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'We've probably hit peak Silicon Valley,' AOL founder says

  • Steve Case, CEO of Revolution, said investors need to back entrepreneurs outside Silicon Valley
  • This could help create jobs in poorer areas of the U.S., he said

Investors need to back more entrepreneurs from outside Silicon Valley to create jobs in areas of the U.S. that have felt left out by the advance of technology, AOL co-founder Steve Case told CNBC on Wednesday.

Case, who is CEO of venture capital firm Revolution, said earlier this year that California, Massachusetts and New York captured 75 percent of venture capital last year.

This is a problem as many feel left out of the technology revolution, he added, so venture capitalists need to invest in companies in other parts of the U.S.

"We are seeing in this third wave of the internet entrepreneurship both regionalized and globalized... So Silicon Valley is great and will continue to be great, but I think we've probably hit peak Silicon Valley and we need to figure out ways to have a more diverse, inclusive innovation economy," Case told CNBC in a TV interview.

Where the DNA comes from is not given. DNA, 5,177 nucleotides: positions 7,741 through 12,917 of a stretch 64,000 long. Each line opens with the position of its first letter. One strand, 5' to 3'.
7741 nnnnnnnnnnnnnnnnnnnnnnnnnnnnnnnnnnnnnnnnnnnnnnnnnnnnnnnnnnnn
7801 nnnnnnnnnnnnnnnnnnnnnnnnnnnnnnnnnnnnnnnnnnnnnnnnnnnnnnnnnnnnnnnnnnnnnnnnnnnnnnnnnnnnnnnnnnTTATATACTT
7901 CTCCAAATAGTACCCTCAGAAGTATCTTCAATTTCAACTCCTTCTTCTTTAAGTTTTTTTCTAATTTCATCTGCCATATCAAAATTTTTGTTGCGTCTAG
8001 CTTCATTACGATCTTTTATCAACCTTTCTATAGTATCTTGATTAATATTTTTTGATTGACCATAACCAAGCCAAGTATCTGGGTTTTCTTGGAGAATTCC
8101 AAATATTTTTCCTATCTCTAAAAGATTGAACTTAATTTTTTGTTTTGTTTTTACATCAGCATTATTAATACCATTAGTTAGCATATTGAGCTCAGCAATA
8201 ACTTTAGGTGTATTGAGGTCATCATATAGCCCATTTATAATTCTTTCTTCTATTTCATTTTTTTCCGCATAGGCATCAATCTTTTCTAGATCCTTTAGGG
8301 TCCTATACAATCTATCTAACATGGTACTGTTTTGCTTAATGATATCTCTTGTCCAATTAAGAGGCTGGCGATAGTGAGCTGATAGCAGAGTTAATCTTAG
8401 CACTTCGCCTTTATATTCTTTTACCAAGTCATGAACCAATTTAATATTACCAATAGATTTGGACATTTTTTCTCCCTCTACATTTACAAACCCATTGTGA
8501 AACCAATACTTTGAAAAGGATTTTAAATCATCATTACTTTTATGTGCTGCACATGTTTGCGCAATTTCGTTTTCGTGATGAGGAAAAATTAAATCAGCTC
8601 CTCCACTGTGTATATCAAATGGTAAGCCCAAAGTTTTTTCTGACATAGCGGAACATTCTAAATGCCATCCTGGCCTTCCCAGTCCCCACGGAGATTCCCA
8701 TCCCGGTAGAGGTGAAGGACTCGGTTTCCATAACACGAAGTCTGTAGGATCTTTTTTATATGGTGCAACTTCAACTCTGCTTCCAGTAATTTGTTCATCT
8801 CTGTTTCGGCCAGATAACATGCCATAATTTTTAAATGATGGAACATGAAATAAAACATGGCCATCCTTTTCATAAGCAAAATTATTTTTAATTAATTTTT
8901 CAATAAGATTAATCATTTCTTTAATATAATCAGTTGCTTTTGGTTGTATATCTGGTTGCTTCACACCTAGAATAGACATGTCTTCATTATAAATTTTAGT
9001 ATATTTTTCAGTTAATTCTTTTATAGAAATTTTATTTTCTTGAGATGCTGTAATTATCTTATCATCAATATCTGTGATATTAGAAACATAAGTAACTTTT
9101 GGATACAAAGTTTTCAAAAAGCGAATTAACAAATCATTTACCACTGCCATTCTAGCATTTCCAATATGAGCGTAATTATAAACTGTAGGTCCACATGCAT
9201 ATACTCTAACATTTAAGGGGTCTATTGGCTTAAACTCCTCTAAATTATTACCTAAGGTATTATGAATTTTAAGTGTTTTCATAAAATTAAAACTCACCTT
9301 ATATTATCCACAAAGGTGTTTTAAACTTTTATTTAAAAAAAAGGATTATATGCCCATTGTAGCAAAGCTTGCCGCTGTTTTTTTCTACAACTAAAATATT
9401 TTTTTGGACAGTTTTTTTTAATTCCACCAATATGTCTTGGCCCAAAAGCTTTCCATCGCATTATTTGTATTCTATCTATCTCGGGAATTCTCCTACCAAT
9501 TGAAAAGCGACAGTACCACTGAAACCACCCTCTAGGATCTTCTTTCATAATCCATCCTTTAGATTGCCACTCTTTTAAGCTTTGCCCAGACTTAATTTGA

"So we can't just be backing the entrepreneurs in places like Silicon Valley, we also need to back them... in a lot of different cities in the United States as well as obviously many countries around the world."

Case explained that many people feel threatened by the rise of technology such as artificial intelligence (AI) and driverless trucks. He hoped that a new piece of legislation called the Investing in Opportunity Act, that aims to incentivize investors to back companies in "distressed" areas of America and which was introduced earlier this year, could help.

"A lot of people are anxious about AI and robotics and driverless trucks and so forth and some of these innovations are disrupting jobs in their communities," Case said.

"So we have to offset that, at least in part by backing a next generation of entrepreneurs in those cities, in those communities that can create job... and make sure everybody feels like they are part of the future."